Poland: Past and Present
The history of Poland really begins with the Bakerstown Grant. In 1736 the General Court of Massachusetts granted a petition for two townships of land to the officers and soldiers who had served in the disastrous campaign of 1690 against Canada.
No real attempt to settle the grant took place. Perhaps now and then solitary hardy survivor with is ax and gun, guided by blazed trees found his 60 acres lot and built a cabin. If he did he found in 1741 that his hard-earned claim with all its improvements was lost. Gorge the II in that year decided a boundary dispute by creating the Province of New Hampshire. The land for Bakerstown Grant fell within the new province boundary lines and the title issued by Massachusetts was invalidated.
In 1765 Major Samuel Gerrish Captain Moses Little and Colonel Jonathan Bagley were made agents for the proprietors under the following agreement: " Sollicite the great General Court for a Grant of a Township of the unappropriated Land in these Province in lie of a Township granted to a number of Officers and soldiers in the Canada Expedition called Bakers Town, which township but the late running Province Line has fallen into New Hampshire. That they shall have and enjoy all the all the lands the Great and General Court shall Grant to the former Owners or Proprietors of said Bakers Town over and above Six Miles and three Quarters of a Mile Square in full satisfaction for all their trouble charge and expense in preferring the said Petition and getting a township Granted.
And if the said General court should be pleased not to grant a township over and above six miles and three quarters of a Mile Square, then they our said Agents Gerrish Little and Bagley to be at the whole expense withour any charge to the Proprietors and if any more than six miles and three quarters of a mile Square should be granted they the said Agents to have it and take it in proportion in every Division of Lots that shall be laid out in said Township."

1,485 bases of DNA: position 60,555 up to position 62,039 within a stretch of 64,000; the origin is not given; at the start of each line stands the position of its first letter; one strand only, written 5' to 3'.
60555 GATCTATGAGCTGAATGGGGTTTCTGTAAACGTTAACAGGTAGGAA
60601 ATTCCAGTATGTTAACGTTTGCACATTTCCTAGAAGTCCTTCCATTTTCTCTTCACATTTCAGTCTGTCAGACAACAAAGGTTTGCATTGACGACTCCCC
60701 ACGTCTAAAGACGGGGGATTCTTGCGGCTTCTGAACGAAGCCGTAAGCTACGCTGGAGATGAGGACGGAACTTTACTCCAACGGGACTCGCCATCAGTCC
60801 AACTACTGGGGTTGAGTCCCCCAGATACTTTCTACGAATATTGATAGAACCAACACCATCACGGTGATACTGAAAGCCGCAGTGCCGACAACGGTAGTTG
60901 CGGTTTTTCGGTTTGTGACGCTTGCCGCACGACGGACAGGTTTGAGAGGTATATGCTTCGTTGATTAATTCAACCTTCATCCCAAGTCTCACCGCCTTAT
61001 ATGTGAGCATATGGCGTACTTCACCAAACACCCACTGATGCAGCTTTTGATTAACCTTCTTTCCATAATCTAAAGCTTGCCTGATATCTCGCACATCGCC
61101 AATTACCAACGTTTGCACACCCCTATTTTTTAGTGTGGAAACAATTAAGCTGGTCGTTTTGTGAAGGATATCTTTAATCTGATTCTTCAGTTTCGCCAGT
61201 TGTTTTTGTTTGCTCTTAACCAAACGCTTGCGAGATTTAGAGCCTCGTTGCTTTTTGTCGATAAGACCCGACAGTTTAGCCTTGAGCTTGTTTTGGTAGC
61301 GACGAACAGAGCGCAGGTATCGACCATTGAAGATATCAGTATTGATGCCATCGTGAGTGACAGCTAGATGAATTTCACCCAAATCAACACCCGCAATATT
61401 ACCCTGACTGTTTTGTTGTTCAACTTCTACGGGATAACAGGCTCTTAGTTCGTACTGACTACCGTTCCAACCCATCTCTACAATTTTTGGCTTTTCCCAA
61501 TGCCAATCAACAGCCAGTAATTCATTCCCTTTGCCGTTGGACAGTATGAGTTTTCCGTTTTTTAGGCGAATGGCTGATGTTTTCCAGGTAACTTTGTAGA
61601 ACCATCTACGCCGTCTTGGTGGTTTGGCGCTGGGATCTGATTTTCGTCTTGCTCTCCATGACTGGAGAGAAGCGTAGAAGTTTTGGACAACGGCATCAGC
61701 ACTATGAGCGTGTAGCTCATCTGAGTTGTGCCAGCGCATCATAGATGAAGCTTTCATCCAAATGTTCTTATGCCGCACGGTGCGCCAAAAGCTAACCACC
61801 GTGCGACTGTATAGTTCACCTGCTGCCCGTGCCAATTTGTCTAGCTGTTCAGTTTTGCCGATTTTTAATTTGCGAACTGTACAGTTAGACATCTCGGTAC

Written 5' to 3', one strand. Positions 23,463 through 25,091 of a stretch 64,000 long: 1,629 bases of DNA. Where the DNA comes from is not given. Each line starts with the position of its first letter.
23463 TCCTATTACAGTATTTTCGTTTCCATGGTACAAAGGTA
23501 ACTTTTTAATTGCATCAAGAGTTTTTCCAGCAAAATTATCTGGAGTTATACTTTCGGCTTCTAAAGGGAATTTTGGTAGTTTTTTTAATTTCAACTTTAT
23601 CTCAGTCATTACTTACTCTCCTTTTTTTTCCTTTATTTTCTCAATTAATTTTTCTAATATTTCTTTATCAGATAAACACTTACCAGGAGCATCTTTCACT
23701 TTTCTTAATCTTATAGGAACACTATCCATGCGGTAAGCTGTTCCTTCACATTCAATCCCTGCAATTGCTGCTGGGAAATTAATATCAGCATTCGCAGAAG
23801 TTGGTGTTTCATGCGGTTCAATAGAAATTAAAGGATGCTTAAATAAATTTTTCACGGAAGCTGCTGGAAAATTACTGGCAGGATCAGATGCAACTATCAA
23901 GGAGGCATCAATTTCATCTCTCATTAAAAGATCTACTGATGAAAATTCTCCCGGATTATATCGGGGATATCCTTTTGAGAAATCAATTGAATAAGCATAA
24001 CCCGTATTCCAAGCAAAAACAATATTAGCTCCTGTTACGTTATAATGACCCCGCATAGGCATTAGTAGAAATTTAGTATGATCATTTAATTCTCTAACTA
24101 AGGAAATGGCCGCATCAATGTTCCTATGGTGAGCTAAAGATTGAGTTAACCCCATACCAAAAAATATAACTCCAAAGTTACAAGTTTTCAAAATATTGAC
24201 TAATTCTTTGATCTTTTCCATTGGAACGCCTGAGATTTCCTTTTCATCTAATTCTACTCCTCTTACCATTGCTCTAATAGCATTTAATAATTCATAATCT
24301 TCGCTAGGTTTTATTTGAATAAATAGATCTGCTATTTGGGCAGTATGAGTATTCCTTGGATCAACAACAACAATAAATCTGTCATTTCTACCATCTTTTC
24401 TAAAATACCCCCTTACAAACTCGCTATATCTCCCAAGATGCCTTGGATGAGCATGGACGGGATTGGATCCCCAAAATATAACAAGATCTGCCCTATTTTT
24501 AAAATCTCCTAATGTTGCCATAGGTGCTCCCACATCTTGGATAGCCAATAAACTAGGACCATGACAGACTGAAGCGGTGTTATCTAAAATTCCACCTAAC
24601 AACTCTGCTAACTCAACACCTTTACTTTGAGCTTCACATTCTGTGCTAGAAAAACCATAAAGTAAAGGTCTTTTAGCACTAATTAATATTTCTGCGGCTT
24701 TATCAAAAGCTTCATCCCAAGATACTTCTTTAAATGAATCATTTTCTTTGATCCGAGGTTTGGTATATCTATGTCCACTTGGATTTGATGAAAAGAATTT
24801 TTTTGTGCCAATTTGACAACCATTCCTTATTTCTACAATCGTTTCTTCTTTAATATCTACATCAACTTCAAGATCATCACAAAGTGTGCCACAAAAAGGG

As a result of the efforts of these three men in 1765 the general court granted a township of land to Bakerstown proprietors. This was to be laid out on the east side of the Saco River was to adjoin some former grants but was not to be interfere with the Pejepscot Claim or New Gloucester and was to b e seven and one half miles square with 8600 acres being allowed for water in ponds. Of the sixty proprietors of Bakerstown none can be traced as becoming actual settlers.
Some of the first settlers names that have come down to us are Nathaniel Bailey, Daniel Land, Moses Emery and John Newman, who settled at the Empire in 11768-69. David Pulsifer settled here in 1790 and planted the Pulsifer tree whose branches now reach over entire New England.
Moses Emery was one of those rare geniuses who could build a sawmill with a broad axe and pod-auger. Worthley Brook was not large enough for his aspirations so he built Bakerstown first mill on the Little Androscoggin at Mint Corner established a ferry and became the happy father of the first boy of Bakerstown winning the price of a farm.
The boy he named Moses. He was born September 20, 1772 and built the first mill at Hacketts Mills. The now quiet village of Minot Corner a hundred and seventy five years ago was the metropolis of Bakerstown and Moses Emery was the principal man of the place. After much inquiry and search it was found he buried in the ancient church cemetery at Center Minot. Marble stone was erected in his memory.
On February 17, 1795 Poland was incorporated. It is believed that the name was taken from the old hymn tune "Poland" a great favorite of Moses Emery. As an agent to secure incorporation he presented that name with the petition to the General Court of Massachusetts. In 1802 Minot was set off from Poland to become the 129th town. The part of Poland known as Marston's Corner was set off to Auburn in 1852. The town of Mechanic Falls comprising areas of both Poland and Minot, became a separate town in 1893.
The following excerpt from geography lesson on Poland is undated but apparently is quite early in the history of the town. It is included here more as an interesting anecdote than for its informational value.
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